Emotion And Intellect In The Works From Terezin

1630 words - 7 pages

Emotion and Intellect in the Works from Terezin

In the quote opening Art Speigelman’s Maus: A Survivor s Tale. I: My Father

Bleeds History, Adolf Hitler expresses his urge to rob the Jewish people of their

humanity: The Jews are undoubtedly a race, but they are not human (9D). Hitler’s

quote begs for a response What makes one human? Many scholars and scient ist would

argue that it is t he ability to think and reason t hat defines the human species. I would

argue that it is a combination of the ability to reason with the ability to feel. In Elie

Wiesel s Night, it is his passionate anger at his spirituality alongside his intellectual

struggle with that spirituality that screams out his humanity: What are You, my God, I

thought angrily, compared to this afflicted crowd proclaiming to You their faith [. . .]

(63). In the range of Holocaust literature, there is a range of emotion mixed with

intellect, and this combination creates a picture of human beauty. One can witness this

range in Wiesel s anger and disillusionment (62, 63) and in Speigelman s father s love

and frugality (157). It is the ability to think about and feel something towards one s

situation that makes one human. In the painting Sailboat (56-57) and the poem

Birdsong (80-81) fro m the collection I Never Saw Another Butt erfly: Children s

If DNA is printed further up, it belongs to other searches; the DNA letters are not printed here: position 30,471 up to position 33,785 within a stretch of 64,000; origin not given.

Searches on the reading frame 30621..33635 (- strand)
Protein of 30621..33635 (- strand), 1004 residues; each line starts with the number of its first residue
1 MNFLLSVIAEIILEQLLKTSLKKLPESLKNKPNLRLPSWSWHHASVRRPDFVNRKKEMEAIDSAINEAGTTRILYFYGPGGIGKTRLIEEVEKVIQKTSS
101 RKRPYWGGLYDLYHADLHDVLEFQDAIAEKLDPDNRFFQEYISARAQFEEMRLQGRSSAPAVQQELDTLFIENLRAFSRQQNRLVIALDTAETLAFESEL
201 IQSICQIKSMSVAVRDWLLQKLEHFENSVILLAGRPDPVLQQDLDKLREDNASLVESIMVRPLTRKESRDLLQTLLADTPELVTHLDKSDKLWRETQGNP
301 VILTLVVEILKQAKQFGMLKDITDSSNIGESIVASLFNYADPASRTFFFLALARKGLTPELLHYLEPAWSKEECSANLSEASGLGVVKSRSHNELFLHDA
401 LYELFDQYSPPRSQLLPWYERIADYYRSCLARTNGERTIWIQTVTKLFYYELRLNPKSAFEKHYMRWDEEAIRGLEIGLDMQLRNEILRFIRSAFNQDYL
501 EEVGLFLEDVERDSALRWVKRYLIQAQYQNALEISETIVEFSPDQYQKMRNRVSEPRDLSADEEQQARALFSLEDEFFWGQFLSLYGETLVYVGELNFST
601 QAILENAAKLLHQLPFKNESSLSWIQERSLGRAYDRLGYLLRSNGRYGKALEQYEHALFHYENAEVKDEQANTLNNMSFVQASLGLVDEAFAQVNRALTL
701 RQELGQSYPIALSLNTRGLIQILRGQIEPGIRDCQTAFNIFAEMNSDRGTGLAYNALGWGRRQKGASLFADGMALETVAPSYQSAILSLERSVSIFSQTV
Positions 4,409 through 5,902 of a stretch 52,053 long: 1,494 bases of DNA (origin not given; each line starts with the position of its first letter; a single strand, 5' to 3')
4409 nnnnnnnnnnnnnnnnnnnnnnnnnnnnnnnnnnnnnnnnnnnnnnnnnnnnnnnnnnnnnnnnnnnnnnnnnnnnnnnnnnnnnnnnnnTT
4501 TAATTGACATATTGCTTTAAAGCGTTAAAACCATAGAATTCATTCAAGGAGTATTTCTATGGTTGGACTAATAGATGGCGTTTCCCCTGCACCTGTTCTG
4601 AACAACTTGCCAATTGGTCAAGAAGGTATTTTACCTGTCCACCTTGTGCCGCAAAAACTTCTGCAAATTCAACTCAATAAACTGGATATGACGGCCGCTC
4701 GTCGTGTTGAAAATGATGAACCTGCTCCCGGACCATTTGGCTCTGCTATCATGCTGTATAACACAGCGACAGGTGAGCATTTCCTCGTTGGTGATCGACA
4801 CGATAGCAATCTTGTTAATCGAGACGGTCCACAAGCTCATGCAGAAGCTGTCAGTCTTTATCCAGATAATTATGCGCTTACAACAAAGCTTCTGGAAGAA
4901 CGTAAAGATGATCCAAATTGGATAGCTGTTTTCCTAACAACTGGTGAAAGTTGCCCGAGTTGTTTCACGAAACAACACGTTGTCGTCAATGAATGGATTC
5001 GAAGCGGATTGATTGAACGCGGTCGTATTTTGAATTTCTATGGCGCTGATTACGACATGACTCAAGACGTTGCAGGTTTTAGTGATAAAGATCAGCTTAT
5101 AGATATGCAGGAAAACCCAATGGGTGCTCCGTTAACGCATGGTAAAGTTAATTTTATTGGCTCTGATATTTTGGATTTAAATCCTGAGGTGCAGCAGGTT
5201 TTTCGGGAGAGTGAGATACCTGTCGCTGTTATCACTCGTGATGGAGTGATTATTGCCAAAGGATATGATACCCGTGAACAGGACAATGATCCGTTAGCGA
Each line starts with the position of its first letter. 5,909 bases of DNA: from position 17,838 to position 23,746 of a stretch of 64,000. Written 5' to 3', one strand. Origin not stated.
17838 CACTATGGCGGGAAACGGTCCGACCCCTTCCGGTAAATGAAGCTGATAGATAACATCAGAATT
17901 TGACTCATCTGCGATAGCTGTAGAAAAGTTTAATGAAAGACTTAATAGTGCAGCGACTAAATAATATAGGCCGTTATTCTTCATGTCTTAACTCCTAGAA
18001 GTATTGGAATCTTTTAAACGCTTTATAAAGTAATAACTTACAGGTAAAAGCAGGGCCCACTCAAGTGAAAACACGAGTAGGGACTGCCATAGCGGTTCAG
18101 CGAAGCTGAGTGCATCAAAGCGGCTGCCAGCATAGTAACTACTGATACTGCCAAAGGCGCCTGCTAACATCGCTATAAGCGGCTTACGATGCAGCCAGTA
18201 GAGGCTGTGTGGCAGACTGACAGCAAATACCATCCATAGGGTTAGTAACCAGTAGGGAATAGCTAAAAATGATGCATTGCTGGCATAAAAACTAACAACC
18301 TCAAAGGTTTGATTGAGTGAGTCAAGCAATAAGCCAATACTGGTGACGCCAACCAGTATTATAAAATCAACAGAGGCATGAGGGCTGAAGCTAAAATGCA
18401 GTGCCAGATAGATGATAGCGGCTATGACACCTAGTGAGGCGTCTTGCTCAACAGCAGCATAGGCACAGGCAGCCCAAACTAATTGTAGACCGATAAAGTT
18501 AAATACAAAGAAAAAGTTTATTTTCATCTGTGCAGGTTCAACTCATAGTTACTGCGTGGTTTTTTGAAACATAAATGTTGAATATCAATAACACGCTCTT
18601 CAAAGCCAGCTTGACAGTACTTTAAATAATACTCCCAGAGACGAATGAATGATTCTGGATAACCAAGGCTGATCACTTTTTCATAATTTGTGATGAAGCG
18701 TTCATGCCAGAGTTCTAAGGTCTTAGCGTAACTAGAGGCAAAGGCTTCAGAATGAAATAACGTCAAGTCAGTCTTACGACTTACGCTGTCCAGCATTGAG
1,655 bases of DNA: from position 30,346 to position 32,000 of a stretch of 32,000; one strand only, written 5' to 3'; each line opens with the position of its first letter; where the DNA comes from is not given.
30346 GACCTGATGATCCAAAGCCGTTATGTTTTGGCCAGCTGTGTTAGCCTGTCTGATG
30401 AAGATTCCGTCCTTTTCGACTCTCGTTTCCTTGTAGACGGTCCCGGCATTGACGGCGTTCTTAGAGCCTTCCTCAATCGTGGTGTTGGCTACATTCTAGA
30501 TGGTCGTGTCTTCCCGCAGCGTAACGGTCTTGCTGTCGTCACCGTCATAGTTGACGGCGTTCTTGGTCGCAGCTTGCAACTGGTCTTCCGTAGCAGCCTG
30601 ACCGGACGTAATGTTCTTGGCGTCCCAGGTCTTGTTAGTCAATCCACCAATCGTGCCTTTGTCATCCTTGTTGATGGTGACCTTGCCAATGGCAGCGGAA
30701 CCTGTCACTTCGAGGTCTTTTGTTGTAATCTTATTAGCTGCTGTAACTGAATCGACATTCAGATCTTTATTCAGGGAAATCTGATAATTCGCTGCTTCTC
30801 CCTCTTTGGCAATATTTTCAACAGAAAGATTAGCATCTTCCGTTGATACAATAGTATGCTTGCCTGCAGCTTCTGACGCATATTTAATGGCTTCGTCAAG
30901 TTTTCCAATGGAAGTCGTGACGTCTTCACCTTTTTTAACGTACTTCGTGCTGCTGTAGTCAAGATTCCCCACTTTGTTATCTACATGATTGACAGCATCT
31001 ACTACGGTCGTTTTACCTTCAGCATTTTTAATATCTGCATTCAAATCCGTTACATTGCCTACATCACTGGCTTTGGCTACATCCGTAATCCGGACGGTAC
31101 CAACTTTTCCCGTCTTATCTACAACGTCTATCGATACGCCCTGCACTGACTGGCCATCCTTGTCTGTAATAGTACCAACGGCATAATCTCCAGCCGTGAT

Drawings and Poems from Terezin Concentration Camp, 1942-1944, one can see how a

range o f emotions combined with reason creat e an undeniable portrait of humanity.

In Sailboat an anonymous child artist expresses both emotion and intellect

through color choice and subject matter (56-57). The artist portrays night as a black

abyss followed by a teal-gray sky dotted with bright yellow stars (Sailboat 56-57). In the

darkness that the sailboat is escaping from, the artist s audience can sense the fear of both

the kno wn and unknown situation (Sailboat 56-57). In Nicholas Stargar s Children s

Art of the Holocaust, he writes that the children of Terezin were without the benefit of

seeing where the railway tracks led next. The children knew neither their own fates nor

what conditions were like in the other ghettos and camps of Eastern Europe (17).

However, Jiri Weil notes in his epilogue to I Never Saw Another Butt erfly: Children s

Drawings and Poems from Terezin Concentration Camp, 1942-1944 that the children had

a bett er sense of the terror to come than the adults did (103). In the black night fading

into teal with specks of yellow stars, the artist defies the fear of known and unknown

(Sailboat 56-57). He or she pushes the sailboat ahead out of the darkness just as he or

she pushes creativity out of fear and buoys that creativity up with hopeful emotion

(Sailboat 56-57).

The richness of the painting s color is supported by the subject matter (Sailboat

56-57). While children within Terezin certainly did not go sailing, Stargar ponders

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